“I think what it does is tell us that it is not a 24-hour oversight. Certainly, when a plane takes off at an airport, no one is out of sight or out of communication, and that’s a margin of safety,” said Pastor Robert Green, whose son died on El Faro. “I think maybe the men and women on the seas deserve that same safety.”
An expert from the National Hurricane Center also testified in front of the panel Tuesday afternoon, discussing the difficulty of predicting how a storm might move from start to finish.
When El Faro left Jacksonville, what became Hurricane Joaquin was predicted to move away from the United States and the path the ship would take to Puerto Rico. As the ship moved further south, the storm stalled and then moved directly into El Faro’s path.
"Having that southward motion is unusual," hurricane expert James Franklin said. "Having a storm strengthen as it moves south is even more unusual. Southward moving storms rarely strengthen as we saw with Joaquin."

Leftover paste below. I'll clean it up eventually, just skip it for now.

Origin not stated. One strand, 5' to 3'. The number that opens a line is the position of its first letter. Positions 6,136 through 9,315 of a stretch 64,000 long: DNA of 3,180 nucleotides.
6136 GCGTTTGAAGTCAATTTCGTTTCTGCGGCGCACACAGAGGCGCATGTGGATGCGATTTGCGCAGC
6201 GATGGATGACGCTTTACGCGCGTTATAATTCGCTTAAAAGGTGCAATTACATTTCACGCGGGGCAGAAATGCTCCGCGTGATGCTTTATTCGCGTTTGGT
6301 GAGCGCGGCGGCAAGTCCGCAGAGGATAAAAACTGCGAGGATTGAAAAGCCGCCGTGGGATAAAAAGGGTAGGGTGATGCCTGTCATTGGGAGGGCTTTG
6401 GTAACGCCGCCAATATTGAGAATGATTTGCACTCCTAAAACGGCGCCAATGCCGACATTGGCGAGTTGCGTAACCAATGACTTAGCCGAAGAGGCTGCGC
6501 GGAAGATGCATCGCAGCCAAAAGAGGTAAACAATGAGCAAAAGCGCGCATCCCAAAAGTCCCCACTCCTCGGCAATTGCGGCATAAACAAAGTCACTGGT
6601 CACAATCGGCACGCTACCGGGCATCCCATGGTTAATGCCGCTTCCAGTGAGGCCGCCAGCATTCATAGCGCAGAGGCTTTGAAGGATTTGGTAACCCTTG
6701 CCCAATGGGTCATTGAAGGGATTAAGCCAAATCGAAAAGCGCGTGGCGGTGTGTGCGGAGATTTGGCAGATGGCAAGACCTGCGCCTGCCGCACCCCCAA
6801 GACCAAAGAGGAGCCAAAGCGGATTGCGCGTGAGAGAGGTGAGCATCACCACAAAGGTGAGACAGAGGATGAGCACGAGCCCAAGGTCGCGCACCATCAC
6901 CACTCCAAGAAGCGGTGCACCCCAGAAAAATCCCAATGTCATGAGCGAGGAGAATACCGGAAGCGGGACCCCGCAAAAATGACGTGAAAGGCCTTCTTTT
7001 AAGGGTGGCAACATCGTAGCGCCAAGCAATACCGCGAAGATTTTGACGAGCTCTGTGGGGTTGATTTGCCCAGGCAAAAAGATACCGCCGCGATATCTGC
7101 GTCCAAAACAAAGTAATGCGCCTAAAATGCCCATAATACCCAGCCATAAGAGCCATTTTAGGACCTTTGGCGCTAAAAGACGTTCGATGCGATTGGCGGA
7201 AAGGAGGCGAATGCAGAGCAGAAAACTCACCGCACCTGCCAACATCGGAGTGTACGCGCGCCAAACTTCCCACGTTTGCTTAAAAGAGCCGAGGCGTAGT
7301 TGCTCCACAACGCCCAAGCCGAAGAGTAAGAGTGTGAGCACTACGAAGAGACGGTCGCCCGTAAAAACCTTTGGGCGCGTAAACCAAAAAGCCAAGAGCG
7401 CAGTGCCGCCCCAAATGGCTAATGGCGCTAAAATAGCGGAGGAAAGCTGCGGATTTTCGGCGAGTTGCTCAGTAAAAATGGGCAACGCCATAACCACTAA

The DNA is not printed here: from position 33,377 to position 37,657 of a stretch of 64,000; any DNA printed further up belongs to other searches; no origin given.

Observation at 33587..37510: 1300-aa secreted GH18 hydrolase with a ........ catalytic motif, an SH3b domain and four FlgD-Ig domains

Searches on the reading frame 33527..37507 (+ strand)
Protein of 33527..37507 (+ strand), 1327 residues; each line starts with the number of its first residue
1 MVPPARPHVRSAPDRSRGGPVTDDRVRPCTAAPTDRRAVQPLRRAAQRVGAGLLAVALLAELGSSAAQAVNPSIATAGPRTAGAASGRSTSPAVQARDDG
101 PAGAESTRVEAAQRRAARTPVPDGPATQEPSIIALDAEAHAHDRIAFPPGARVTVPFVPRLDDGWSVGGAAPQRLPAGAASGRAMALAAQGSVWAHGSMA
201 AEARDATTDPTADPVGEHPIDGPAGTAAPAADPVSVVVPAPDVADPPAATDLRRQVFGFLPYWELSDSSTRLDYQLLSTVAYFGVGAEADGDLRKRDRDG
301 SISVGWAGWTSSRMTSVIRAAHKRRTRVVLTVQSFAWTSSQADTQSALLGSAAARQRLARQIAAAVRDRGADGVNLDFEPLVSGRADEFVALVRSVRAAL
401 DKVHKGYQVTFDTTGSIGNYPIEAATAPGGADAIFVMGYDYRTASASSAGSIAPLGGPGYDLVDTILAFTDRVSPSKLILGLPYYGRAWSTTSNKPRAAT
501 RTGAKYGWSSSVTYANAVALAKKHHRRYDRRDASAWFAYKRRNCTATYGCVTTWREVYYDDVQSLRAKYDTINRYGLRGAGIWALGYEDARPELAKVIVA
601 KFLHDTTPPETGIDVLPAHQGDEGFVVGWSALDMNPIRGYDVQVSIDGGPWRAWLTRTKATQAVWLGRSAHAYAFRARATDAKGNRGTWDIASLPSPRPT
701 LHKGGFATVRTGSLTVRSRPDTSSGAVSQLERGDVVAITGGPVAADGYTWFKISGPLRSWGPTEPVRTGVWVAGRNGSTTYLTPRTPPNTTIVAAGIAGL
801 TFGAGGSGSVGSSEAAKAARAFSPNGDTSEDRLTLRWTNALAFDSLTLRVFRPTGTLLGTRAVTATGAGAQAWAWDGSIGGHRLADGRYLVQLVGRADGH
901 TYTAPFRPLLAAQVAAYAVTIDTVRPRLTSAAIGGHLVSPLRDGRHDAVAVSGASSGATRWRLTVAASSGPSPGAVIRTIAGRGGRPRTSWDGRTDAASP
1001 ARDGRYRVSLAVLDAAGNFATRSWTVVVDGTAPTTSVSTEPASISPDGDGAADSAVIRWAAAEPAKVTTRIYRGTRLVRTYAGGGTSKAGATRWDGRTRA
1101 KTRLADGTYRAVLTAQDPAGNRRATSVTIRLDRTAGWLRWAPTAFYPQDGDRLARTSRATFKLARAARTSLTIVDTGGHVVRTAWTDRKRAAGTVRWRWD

Hearn said that it was always his philosophy to try to avoid as much of the center of a hurricane as he could. He said he had to do that during Hurricane Sandy.
“It’s a weather prediction, and it could be wrong. It’s certainly going to change,” Hearn said. “Once you are in it, you are in it. And you are in it until that storm moves away from you. You can’t, you probably can’t run from the storm because you are fighting the seas and trying to protect the ship.”
He said that being in a storm for 24 hours, cargo would almost certainly have been breaking loose on the ship. Hearn also said there were continuing problems on the ship, including with a condenser on board.